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Basement Tapes

Bob DylanAudio CD
4.2 out of 5 stars  See all reviews (84 customer reviews)

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Audio CD, Hybrid SACD - DSD, 2012 $28.35  
Audio CD, 1990 $29.39  
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The Basement Tapes The Basement Tapes 4.3 out of 5 stars (46)
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Another Self Portrait (1969-1971): The Bootleg Series Vol. 10


BOB DYLAN Biography by Stephen Thomas Erlewine
Bob Dylan's influence on popular music is incalculable. As a songwriter, he pioneered several different schools of pop songwriting, from confessional singer/songwriter to winding, hallucinatory, stream-of-consciousness narratives. As a vocalist, he broke down the notion that a singer must have a conventionally good voice in order to ... Read more in Amazon's Bob Dylan Store

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Product Details

  • Audio CD (October 25, 1990)
  • Number of Discs: 2
  • Label: Sony
  • ASIN: B000002552
  • Average Customer Review: 4.2 out of 5 stars  See all reviews (84 customer reviews)
  • Amazon Best Sellers Rank: #130,921 in Music (See Top 100 in Music)

Disc: 1
1. Odds And Ends
2. Orange Juice Blues (Blues For Breakfast)
3. Million Dollar Bash
4. Yazoo Street Scandel
5. Goin' To Acapulco
6. Katie's Been Gone
7. Lo And Behold!
8. Bessie Smith
9. Clothes Line Saga
10. Apple Suckling Tree
See all 12 tracks on this disc
Disc: 2
1. Too Much Of Nothing
2. Yea! Heavy And A Bottle Of Bread
3. Ain't No More Cane
4. Crash On The Levee (Down In The Flood)
5. Ruben Remus
6. Tiny Montgomery
7. You Ain't Goin' Nowhere
8. Don't Ya Tell Henry
9. Nothing Was Delivered
10. Open The Door, Homer
See all 12 tracks on this disc

Editorial Reviews

The Basement Tapes can be heard as a manifesto for the '90s' underlying Americana agenda or as the greatest album never intended for commercial release. Homegrown 1967 recordings taped in the Band's fabled Big Pink hermitage in Saugerties, New York, many of the 24 songs resonated across American and English rock and folk long before their belated 1975 release through studio interpretations by the Byrds, Fairport Convention, Manfred Mann, Peter, Paul & Mary, and numerous other acolytes, as well as through myriad unauthorized bootlegs. Good as the covers were, Dylan and the Band rolled their own with an extraordinary coherence that sounds only more authentic in these rough-hewn, intimate, always musical performances, which dovetail with Dylan's stark John Wesley Harding and the Band's stunning debut, Music from Big Pink as well as the presciently lo-fi The Band. At a time when most rock culture was entranced with its post-atomic origins, these songs sounded timeless, plunging into pre-industrial folk, turn of the (20th) century barrelhouse and blues, and crackling, vintage rock & roll excursions with offhand verve and a thrilling disregard for what was hip. Time has only reinforced their visionary power. --Sam Sutherland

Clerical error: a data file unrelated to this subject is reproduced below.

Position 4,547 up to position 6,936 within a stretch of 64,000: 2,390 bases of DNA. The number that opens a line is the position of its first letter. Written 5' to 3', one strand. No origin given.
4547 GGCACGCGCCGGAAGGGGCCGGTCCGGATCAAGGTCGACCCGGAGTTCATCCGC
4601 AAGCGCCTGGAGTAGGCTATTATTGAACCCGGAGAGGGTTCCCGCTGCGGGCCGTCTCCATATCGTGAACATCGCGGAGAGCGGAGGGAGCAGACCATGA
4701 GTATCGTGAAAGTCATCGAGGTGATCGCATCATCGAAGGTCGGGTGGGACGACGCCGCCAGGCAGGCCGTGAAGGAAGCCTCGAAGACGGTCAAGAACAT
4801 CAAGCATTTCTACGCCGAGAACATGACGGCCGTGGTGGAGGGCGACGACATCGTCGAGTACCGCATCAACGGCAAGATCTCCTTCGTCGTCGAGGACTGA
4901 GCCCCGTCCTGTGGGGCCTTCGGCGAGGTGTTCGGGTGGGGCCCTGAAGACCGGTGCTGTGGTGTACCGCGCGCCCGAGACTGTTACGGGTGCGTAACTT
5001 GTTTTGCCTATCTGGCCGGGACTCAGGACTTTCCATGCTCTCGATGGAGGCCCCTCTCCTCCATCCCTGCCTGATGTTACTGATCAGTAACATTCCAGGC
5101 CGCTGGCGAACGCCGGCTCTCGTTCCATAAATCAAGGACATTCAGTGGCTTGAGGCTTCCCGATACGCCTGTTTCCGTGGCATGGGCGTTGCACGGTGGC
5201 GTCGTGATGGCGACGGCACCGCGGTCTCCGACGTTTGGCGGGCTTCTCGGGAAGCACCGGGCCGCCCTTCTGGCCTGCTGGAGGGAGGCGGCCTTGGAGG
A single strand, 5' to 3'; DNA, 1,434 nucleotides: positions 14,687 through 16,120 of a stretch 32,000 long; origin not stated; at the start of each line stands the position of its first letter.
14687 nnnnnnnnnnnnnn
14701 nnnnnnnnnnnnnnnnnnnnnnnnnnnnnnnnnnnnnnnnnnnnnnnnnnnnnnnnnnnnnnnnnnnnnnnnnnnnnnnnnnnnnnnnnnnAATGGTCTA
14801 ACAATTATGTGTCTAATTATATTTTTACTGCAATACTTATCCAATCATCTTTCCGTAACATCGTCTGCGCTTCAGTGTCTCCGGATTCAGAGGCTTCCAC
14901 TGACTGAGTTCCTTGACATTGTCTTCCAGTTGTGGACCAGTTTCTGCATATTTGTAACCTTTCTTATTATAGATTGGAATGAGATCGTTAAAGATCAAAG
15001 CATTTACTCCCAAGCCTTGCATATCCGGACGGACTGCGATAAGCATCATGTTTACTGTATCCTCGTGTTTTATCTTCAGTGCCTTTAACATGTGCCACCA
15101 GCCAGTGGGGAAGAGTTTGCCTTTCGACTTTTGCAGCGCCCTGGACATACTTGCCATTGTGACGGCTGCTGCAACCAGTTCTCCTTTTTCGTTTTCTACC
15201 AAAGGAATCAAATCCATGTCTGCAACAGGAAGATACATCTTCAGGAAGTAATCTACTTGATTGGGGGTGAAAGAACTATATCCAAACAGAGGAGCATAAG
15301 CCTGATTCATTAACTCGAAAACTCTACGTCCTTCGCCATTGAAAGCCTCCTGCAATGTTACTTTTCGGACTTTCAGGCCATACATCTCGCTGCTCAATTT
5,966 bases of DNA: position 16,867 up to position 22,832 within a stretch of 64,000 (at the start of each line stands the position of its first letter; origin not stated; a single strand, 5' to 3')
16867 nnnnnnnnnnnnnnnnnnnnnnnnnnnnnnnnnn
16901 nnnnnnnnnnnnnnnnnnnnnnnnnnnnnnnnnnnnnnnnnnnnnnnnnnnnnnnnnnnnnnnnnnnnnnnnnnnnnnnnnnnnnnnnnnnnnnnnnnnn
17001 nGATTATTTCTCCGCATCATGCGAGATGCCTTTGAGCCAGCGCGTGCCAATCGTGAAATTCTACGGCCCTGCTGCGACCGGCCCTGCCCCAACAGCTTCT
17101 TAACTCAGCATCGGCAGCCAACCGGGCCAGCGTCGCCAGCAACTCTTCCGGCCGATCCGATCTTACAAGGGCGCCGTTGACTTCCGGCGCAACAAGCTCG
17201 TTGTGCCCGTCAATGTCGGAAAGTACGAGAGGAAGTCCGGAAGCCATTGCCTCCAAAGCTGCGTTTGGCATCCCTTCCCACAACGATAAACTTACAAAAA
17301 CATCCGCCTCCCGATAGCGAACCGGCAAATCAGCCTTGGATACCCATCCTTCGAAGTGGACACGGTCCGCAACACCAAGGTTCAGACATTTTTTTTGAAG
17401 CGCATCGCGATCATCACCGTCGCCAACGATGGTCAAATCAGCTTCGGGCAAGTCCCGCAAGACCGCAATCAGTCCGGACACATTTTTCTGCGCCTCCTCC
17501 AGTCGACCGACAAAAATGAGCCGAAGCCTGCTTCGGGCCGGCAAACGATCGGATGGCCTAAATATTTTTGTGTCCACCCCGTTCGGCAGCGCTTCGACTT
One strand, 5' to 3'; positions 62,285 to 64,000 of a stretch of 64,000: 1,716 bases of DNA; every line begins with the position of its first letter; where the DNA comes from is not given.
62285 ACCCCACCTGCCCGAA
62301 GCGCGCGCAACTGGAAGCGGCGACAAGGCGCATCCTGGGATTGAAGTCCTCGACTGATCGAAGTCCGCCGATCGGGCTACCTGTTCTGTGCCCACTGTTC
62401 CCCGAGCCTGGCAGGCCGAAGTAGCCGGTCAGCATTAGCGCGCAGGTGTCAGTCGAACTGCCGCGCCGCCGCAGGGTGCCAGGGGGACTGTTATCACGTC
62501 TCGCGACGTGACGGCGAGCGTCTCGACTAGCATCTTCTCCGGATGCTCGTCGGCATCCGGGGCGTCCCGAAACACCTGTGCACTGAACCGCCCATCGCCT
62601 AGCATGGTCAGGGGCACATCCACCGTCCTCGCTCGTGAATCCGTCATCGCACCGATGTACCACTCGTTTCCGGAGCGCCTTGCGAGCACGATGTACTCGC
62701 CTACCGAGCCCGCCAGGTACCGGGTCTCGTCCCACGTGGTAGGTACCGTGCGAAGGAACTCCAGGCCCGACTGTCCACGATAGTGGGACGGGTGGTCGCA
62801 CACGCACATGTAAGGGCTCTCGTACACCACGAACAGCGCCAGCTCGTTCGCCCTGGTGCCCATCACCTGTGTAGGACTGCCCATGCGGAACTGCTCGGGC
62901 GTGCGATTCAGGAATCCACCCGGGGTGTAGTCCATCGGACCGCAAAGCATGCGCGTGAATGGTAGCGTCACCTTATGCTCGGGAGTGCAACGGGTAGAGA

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Customer Reviews

Most Helpful Customer Reviews
91 of 94 people found the following review helpful
5.0 out of 5 stars Lost time is not found again July 22, 1999
By tcbnyc
Format:Audio CD
The Basement Tapes revealed that Bob Dylan, the visionary voice of a generation, the man who changed the world with a guitar, a harmonica and a hound-dog voice, was also a funny guy. These legendary Saugerties, NY "Big Pink" sessions with the Band show Dylan, recovering from a mysterious motorcycle accident and raising young kids, kicking back and having some fun with his pals and some music. The tunes are great, and many of them are completely non-sensical which is quite a departure for the composer of "Chimes of Freedom," etc. If you've never heard songs like "Tiny Montgomery," "Yea! Heavy and a Bottle of Bread" or "This Wheel's on Fire" (which is quite possible since radio doesn't play anything but "like a rolling stone") you may be surprised. It's a sound that isn't really comprable to anything else in his catalogue, perhaps because he never intended to release them. This is the closest you could ever come to being a fly on the wall at a Dylan recording session. My only regret is that they have never released more from the sessions; over 100 songs were recorded in this period, many of them covers like "Folsom Prison Blues," others original, like the hypnotic "I'm Not There (1956)" and majestic "Sign on the Cross." They are available if you know where to look. A "Complete Basement Tapes" would be my vote for the next volumes of the Bob Dylan Bootleg Series.